Beginning to get the idea now? Variously described in the official literature as 'parasols' or 'mushrooms', even the city doesn't seem to know what it has done to itself. Formerly a dilapidated market/car-park/bus station, the Espacio Metropol Parasol (designed by German architect Jürgen Mayer) houses an underground museum of Roman and Arabic finds, ground level hosts a new market, cafes and bars, while the plaza level provides a large public space ready-made for concerts, celebrations and demonstrations. From these levels, the mushroom/waffle/parasol roof provides welcome shade from the blistering sun, and a stark architectural contrast to some of the surrounding churches and other buildings. But ride the lift to the 'Mirador' level, and even those who have complained that the waffles are 'out of place/proportion' will gasp at the sheer audacity of the landscape that awaits, nearly 30m above ground level

La Iglesia de la Anunciación now seems to float on a waffle sea.
From the Mirador level, some of the 16 million screws and bolts holding the 3,500 wooden pieces together are clearly visible. Let's hope the constructors liked doing jigsaws...

A 250m pathway provides views over the city.

The view from one of the cafés.

It took me a few minutes to register the views, so engrossed was I in the almost alien landscape that opened up in front of me. Here, the giant undulating waffle hosts a weird and somewhat wacky 250m pathway, a sort of walking roller coaster ride. It's a dream venue for photographers, so unusual are the sights and so stark the contrasts. There are more bars and a restaurant if you need a break from the sun, or time to delete some snaps to make room for more stunning vistas.

No, there wasn't a helicopter ride. A snap of one of the many information boards shows the view from above.

It won't be to everybody's taste, that's for sure. But the Gigantic Waffle in the Sky can't be ignored. Pay a visit, go with friends, then spend the next hours, days even, debating its merits or otherwise. One in our party couldn't stand the place from ground level, but couldn't resist it from the Mirador. One thing I suppose I can guarantee is a good debate. 

At least there shouldn't be too much waffle. 

Website: Espacio Metropol Parasol Sevilla  Mirador access, 10:30-00:00 Sunday-Thursday, 10:30-01:00 Friday-Saturday. 
1.35 euros admission for non-residents of Sevilla.

If you like the blog why not read the eBook? Zen Kyu Maestro, An English Teacher's Spanish Adventure available from Amazon. 
For a free sample chapter, click HERE.


Sunday, 26 August 2012

You can't get a ticket for the Clásico

Well, so I've been told many times during my six years here. And so I've repeated to anyone who's asked. But, I've recently discovered, there are Clásicos and there are Clásicos.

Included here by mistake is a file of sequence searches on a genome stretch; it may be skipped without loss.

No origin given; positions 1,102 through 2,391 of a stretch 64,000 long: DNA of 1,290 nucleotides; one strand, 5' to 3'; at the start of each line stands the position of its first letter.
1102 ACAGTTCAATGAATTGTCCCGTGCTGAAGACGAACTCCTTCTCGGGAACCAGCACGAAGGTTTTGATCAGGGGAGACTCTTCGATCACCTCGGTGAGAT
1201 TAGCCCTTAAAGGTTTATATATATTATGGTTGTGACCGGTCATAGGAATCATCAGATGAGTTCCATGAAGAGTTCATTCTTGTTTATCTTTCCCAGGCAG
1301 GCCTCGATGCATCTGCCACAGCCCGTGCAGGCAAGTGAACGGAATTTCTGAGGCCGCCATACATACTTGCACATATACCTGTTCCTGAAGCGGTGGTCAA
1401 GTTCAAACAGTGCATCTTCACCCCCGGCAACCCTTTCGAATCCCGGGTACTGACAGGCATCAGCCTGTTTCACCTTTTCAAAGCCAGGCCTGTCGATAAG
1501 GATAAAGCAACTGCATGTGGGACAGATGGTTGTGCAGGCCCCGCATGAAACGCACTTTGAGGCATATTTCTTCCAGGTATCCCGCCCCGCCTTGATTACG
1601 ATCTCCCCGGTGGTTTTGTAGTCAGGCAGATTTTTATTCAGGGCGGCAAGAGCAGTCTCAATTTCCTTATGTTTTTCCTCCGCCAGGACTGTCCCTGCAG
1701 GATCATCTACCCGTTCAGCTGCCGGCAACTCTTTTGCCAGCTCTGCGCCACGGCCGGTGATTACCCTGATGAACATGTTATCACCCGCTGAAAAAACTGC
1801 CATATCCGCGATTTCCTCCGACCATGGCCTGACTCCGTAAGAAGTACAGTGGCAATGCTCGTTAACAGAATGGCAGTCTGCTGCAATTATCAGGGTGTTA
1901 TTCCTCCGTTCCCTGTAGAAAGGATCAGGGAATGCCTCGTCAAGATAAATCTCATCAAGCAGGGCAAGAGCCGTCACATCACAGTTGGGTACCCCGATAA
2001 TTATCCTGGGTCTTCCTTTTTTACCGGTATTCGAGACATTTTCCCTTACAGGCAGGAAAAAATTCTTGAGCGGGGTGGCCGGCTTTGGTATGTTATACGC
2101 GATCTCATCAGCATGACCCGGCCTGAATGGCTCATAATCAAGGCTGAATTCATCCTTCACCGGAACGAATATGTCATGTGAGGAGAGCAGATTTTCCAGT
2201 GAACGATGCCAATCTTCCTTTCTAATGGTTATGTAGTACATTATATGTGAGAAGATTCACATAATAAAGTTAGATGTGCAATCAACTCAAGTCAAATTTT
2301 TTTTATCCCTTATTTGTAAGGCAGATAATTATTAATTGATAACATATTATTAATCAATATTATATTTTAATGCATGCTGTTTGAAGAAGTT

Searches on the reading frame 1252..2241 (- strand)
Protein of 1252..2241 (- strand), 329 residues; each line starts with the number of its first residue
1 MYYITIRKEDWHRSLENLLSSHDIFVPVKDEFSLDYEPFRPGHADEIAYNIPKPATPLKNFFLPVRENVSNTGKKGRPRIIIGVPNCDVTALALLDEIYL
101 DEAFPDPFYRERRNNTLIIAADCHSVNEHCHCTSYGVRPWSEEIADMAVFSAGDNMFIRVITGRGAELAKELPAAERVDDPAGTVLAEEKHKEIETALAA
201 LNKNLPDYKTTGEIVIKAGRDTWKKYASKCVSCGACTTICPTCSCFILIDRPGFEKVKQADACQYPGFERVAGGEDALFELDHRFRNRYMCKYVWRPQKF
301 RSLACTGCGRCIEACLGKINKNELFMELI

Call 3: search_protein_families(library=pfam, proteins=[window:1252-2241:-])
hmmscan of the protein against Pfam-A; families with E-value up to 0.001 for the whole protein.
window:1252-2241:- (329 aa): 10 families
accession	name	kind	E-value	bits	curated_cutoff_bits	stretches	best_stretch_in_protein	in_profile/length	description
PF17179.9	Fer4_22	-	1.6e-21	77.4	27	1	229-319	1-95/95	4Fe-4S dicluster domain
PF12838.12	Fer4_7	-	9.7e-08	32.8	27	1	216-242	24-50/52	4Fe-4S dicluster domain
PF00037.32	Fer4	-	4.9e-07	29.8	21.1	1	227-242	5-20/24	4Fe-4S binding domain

A Champions League encounter? Best to forget it. Unless you know someone. Really know them.
La Liga? Just as unlikely. Even if it's the first of the season and the awarding of titles and medals is a long season away.
Copa del Rey? Again, even a meeting in an 'earlier' round will undoubtedly be well and truly sold out.
Supercopa? What-a-copa?

The Supercopa de Eapaña de fútbol is the equivalent of the English 'Community Shield'. Winners of the cup (Copa del Rey) against the winners of the league (la Liga). So that will be Barcelona against Real Madrid, over two legs, at the fag-end of August just as the season is kicking off and just as many Spaniards are still on their holidays...

I trawl the FC Barcelona website and find that tickets are on sale! To members. My less-than-perfect Spanish is put to the extreme test and I discover that after a certain time, unsold tickets will be available to the great unwashed, the non-member, general public. That will be me. 

So, on the due date, I cross my fingers and toes and make sure my credit card is alive and kicking. There are hundreds of tickets available. Thousands. Tens of thousands. Barcelona offers its members the opportunity to return their season tickets for resale, if they cannot make any particular game. It seems that my hunch about a What-a-copa clásico at the tail-end of August is correct. I grab a couple of seats @ 65 euros apiece, near the corner flag at the front of the middle tier (there are three) and have trouble believing they will be kosher as they chug out of the printer in the back bedroom.

Camp Nou, Barcelona, without doubt one of the best club grounds in the world.
But my doubts are groundless. There is a huge crowd outside Camp Nou more than an hour before the 22.30 kick-off time. (Official attendance was nearly 92,000, capacity 98,000.) But although it is noisy and boisterous and there are a smattering of white shirts amongst a sea of scarlet and blue, it is peaceful and good natured. Nearly everyone seems to have a vuvuzela. (Did I mention it was noisy?)

The first half is cagey, although Barca dominate possession. The second half explodes. Ronaldo scores with a header from a corner. Pedro equalises within a minute. Messi puts Barca ahead from the penalty spot before Xavi scores a third after sublime work from Iniesta. Then Messi has an opportunity to bury the second leg by making it 4-1 but Casillas foils him brilliantly. At the other end, the Barca portero, Valdes, makes a pig's ear out of a simple clearance and Di María puts the second leg on a knife-edge, hauling Mardrid back to 3-2.

Final score, now for the second leg. But on the telly.

Game on for the second leg at the Bernabeu next Wednesday 29th August. I zip along to the Real Madrid website. Just to see... But that late Di María strike seems to have made the second leg a 'must-see'. While there are still about 50 seats available, most of them are VIP and the cheapest is 275 euros. 

Think I'll watch this Clásico on the telly.

My tips for this season? Barca for La Liga. (And Madrid for la Copa del Rey!)

A P.S. Real won the second leg 2-1, making the final score 4-4 and giving the cup to them on away goals, 6-5.

If you like the blog why not read the eBook? Zen Kyu Maestro, An English Teacher's Spanish Adventure available from Amazon.